1. M Shahbaz Atish says:

        why should take maximum profit with the cost of society in muslim country?

  3. ashot_m says:

    One also should ask a question: what factor played most important role in starting one’s career.

    1. ashot_m

      Thanks for the suggestion. What factor played the most important role
      in choosing a career path is an interesting question. I will bring it
      to the attention of my colleagues for a possible future poll.

  4. Jonk says:

    Education is more a visa more than anything (even though this might be changing as well). As such it is a prerequisite for all the other forces to take play. Everyone will generally have a similar level of educarion, and thus it cant be a game-changing factor. Its more like a ticket to game.

    1. Jonk,

      Interesting point about education being an entry ticket. But education is not only the initial university degree that one may get before starting one’s career. CPD is also education and that should help improve performance.

  5. Roy says:

    Someone can be a poor people-person and have little education but delivers in a job that doesn’t heavily rely on these other factors. They might get stuck in fairly narrow roles though.

    I think being a good networker is tied with being good at communications and interpersonal skills (they’re both ranked closely). Someone can be good at these but went to the school of hard knocks and doesn’t deliver at work. They’ll go some way but they might have to move around jobs/companies a lot.

    Someone can have be great at passing exams but is a loner, can’t communicate and doesn’t deliver in the workplace. It’ll be difficult for them to get past the job interview stage. At any rate, Knowledge isn’t just acquired through books and exams. And Wisdom can be gained through one’s own experiences and one’s networks.

    But it’s hard to be lucky for very long when you’re anti-social, uneducated and don’t deliver at work.

    Overall, it seems to depend on the jobs and organisations. High-level vs low-level, technical vs relationship job, big company vs small company, political vs meritocratic company etc.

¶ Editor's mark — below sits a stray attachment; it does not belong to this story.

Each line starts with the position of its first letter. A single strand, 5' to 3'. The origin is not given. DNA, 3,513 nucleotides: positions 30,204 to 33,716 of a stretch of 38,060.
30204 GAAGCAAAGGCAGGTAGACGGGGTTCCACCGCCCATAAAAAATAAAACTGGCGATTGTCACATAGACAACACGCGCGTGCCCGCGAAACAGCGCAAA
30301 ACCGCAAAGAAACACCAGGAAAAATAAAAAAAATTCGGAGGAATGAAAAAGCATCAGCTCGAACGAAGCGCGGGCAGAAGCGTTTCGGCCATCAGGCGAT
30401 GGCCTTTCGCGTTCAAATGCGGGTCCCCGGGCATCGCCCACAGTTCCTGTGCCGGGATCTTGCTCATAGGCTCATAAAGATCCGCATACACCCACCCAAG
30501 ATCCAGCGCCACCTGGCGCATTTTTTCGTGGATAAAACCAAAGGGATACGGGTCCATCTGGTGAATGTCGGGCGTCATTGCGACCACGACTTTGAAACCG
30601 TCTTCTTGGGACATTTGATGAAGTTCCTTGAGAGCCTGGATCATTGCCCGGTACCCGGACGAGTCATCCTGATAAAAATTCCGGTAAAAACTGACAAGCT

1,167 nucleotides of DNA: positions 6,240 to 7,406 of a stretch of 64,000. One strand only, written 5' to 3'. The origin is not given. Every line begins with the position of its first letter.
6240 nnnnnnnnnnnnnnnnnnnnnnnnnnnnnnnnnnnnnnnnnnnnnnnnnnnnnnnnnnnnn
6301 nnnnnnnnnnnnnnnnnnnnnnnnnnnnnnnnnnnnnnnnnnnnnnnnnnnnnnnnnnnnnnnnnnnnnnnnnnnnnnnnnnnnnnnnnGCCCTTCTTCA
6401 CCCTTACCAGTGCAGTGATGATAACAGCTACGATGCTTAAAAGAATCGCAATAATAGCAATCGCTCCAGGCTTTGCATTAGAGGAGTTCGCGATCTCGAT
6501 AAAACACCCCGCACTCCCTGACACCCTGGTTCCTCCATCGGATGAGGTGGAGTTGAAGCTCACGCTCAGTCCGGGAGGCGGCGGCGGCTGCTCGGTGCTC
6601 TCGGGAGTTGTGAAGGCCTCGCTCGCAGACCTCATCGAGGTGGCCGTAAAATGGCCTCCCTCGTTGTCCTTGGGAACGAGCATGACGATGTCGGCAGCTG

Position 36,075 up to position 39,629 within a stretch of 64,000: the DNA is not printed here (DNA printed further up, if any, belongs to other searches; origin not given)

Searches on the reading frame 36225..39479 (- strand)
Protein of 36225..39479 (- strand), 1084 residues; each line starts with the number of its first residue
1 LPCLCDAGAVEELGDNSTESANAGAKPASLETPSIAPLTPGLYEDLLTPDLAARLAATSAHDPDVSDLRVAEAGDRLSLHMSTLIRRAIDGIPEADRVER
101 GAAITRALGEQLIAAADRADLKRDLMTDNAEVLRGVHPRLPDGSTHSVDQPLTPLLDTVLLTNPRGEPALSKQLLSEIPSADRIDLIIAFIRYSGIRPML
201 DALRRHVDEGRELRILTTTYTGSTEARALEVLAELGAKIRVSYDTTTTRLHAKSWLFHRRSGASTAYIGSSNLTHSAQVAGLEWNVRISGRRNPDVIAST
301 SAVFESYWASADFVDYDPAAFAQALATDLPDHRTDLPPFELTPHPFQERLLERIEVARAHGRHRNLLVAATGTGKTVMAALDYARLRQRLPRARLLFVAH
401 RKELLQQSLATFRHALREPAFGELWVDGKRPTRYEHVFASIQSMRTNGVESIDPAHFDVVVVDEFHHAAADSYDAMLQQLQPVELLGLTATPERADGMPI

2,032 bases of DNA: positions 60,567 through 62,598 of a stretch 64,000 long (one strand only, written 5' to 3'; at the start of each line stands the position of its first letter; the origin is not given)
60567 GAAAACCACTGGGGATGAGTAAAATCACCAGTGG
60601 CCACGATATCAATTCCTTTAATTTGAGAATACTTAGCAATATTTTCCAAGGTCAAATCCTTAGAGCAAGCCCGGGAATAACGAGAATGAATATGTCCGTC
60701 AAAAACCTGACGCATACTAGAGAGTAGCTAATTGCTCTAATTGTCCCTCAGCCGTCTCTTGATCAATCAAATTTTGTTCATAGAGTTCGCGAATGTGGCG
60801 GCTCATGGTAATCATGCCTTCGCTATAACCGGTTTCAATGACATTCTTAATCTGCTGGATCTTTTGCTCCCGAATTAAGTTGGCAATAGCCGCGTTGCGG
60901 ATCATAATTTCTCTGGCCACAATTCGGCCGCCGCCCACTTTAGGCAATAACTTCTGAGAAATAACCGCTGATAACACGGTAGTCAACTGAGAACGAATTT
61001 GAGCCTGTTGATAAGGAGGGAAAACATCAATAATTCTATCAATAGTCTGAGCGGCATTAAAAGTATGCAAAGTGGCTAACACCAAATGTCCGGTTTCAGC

1. Roy,

      Thanks for the detailed comment. I share your view that “Knowledge isn’t just acquired through books and exams. And Wisdom can be gained through one’s own experiences and one’s networks.”

  6. Joshua Adu says:

    Education plays key role in all the other items, networking, on the job performance, interpersonal and communication skills and luck (luck always favors the prepared one.)

    1. Joshua Adu

      Thanks for sharing your view. I can see the case for education (incl. CPD) helping performance, networking, and skills. Not so sure about education playing a role in luck.

  7. Arnaud says:

    This survey is very interesting. Thanks !


  8. Arnaud,

    Thank you for your kind comment.

    We tend to post results of a survey question every Thursday.

  9. umar says:

    It is interesting to see the small share education has. I thing the percentages would change considerably when you move from the developed world to the developing. In developing countries luck and networking matters more and possibly these values would differ depending on whether you work in public sector or private sector.

    1. umar,

      Thank you for sharing your observation. I am also inclined to think that results are likely to vary depending on context, though the list of factors is unlikely to change as much. Education and CPD probably do help in the other factors, as stated by a number of other respondents.